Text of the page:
No cancellation

If \(\mathbf{a}\cdot\mathbf{b}=\mathbf{a}\cdot\mathbf{c}\) and \(\mathbf{a}\neq \mathbf{0}\), we can write \(\mathbf{a}\cdot(\mathbf{b}-\mathbf{c})=0\) by distributive law, which means that \(\mathbf{a}\perp(\mathbf{b}-\mathbf{c})\), which allows \((\mathbf{b}-\mathbf{c})\neq\mathbf{0}\) and therefore \(\mathbf{b}\neq\mathbf{c}\).

Applications

Vector Projection

Given two vectors \(\mathbf{a}\) and \(\mathbf{b}\) we want to determine the projection of \(\mathbf{a}\) onto \(\mathbf{b}\), which is the vector \(\mathbf{a}'\) of length \(a'\) parallel to the vector \(\mathbf{b}\).

The length \(a'\) is called the Scalar Projection and is determined by

\[a' = |\mathbf{a}|\cos\theta = |\mathbf{a}|\underbrace{\frac{\mathbf{a}\cdot\mathbf{b}}{|\mathbf{a}|\cdot|\mathbf{b}|}}_{\cos\theta}=\frac{\mathbf{a}\cdot\mathbf{b}}{|\mathbf{b}|}=\mathbf{a}\cdot\frac{\mathbf{b}}{|\mathbf{b}|}=\mathbf{a}\cdot\hat{\mathbf{b}}\]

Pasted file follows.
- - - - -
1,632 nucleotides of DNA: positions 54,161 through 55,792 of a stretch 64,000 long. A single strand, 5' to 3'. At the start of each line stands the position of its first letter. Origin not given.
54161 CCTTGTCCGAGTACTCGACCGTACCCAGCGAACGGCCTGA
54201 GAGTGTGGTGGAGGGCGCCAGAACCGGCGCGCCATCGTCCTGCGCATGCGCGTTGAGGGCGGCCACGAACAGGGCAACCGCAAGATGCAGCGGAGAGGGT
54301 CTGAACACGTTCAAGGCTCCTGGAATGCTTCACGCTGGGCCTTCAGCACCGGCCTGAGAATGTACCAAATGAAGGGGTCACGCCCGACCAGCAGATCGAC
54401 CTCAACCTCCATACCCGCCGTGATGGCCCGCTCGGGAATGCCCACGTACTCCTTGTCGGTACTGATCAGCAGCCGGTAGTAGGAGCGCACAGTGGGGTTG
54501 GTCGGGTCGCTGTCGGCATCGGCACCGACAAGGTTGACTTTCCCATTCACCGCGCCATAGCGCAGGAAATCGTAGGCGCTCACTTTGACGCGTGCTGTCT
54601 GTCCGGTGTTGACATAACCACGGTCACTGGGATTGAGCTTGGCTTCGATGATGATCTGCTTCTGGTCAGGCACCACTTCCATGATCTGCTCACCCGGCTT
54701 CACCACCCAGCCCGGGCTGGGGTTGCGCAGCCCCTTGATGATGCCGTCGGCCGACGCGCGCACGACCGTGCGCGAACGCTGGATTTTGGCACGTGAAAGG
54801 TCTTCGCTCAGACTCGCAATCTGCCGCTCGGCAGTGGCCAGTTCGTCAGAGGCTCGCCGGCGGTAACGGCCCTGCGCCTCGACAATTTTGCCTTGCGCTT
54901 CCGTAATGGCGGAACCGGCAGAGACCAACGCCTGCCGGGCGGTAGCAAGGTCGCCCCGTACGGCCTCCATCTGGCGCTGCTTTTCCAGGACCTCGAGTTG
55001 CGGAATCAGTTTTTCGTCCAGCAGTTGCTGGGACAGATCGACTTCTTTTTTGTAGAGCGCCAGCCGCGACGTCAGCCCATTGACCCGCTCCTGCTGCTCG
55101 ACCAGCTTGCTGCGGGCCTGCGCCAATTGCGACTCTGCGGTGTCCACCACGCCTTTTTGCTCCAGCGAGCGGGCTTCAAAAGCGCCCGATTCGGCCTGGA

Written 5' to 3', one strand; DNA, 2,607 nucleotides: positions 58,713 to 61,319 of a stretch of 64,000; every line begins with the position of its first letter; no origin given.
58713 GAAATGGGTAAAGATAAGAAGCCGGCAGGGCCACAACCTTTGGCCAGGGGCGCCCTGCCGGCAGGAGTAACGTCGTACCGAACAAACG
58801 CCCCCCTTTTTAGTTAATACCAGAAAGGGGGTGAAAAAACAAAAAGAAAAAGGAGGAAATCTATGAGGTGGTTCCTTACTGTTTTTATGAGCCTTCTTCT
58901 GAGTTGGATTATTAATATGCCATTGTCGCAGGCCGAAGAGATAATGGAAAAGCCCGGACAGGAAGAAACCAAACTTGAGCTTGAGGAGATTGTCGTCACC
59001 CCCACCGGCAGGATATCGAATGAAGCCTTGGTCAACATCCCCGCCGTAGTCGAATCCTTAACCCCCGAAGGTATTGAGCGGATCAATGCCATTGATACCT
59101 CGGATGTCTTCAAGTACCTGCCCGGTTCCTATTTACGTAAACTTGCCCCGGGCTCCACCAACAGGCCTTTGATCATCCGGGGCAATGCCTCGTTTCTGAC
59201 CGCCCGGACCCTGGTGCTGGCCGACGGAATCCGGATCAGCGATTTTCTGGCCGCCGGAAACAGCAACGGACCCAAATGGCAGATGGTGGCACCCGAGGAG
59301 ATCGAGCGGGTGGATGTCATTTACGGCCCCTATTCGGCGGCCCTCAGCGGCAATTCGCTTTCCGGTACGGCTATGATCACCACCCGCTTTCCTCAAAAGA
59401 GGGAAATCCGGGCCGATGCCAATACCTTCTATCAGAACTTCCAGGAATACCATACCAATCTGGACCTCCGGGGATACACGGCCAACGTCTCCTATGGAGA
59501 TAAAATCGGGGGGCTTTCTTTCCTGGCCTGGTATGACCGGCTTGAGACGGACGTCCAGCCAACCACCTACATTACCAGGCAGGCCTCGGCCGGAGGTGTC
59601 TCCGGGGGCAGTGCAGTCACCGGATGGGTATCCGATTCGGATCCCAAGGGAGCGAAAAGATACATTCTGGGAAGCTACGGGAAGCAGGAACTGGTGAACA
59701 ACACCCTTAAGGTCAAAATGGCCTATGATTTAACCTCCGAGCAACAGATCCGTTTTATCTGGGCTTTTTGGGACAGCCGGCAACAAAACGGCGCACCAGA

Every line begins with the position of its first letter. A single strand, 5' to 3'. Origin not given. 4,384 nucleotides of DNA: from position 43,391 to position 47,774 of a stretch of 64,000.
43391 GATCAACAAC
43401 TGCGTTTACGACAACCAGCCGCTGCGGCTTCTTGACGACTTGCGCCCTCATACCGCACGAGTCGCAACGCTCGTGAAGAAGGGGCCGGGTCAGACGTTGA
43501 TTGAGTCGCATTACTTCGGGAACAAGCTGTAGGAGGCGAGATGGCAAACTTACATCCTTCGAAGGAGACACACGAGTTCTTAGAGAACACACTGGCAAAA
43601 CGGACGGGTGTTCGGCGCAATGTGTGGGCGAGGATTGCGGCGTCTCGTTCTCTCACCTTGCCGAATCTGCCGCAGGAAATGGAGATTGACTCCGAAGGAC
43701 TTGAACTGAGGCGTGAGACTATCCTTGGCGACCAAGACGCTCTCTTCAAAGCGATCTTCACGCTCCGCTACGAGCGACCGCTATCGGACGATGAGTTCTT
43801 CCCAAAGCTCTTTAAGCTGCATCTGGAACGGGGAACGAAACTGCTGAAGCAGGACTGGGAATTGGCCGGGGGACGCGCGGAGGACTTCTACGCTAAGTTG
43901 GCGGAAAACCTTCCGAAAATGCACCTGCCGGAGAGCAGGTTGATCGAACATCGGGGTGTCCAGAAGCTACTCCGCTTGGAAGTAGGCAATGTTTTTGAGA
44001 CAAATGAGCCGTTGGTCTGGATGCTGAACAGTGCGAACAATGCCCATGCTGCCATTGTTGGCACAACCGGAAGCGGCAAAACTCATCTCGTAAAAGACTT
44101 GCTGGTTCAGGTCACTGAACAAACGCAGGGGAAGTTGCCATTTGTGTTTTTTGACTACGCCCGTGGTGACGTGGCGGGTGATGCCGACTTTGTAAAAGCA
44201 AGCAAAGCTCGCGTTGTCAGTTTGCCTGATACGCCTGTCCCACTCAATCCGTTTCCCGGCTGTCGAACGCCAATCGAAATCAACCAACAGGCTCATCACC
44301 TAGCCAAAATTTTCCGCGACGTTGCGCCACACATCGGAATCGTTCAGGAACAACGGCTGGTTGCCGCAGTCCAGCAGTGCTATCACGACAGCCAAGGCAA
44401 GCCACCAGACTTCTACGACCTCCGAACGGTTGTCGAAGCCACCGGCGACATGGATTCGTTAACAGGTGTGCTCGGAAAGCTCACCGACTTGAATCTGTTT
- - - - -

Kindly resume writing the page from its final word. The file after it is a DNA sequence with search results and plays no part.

Having the Scalar Projection, we can then calculate the Vector Projection:

\[\mathbf{a}' = a'\cdot\hat{\mathbf{b}} = (\mathbf{a}\cdot\hat{\mathbf{b}})\cdot\hat{\mathbf{b}}=\frac{\mathbf{a}\cdot\mathbf{b}}{|\mathbf{b}|}\cdot\frac{\mathbf{b}}{|\mathbf{b}|}=\frac{\mathbf{a}\cdot\mathbf{b}}{|\mathbf{b}|^2}\mathbf{b}=\frac{\mathbf{a}\cdot\mathbf{b}}{\mathbf{b}\cdot\mathbf{b}}\mathbf{b}=:proj_{\mathbf{b}}(\mathbf{a})\]

Scalar Projection Percentage: The length of the distance \(a'\) to the total length of \(\mathbf{b}\) can be expressed in percent as follows:

\[\frac{a'}{|\mathbf{b}|} = \frac{\mathbf{a}\cdot\mathbf{b}}{|\mathbf{b}|\cdot |\mathbf{b}|} =\frac{\mathbf{a}\cdot\mathbf{b}}{|\mathbf{b}|^2}=\frac{\mathbf{a}\cdot\mathbf{b}}{\mathbf{b}\cdot\mathbf{b}}\]

Which is interesting. It says that the Vector Projection is just a scaling of vector \(\mathbf{b}\) by the proportion of \(\mathbf{a}'\) to \(\mathbf{b}\).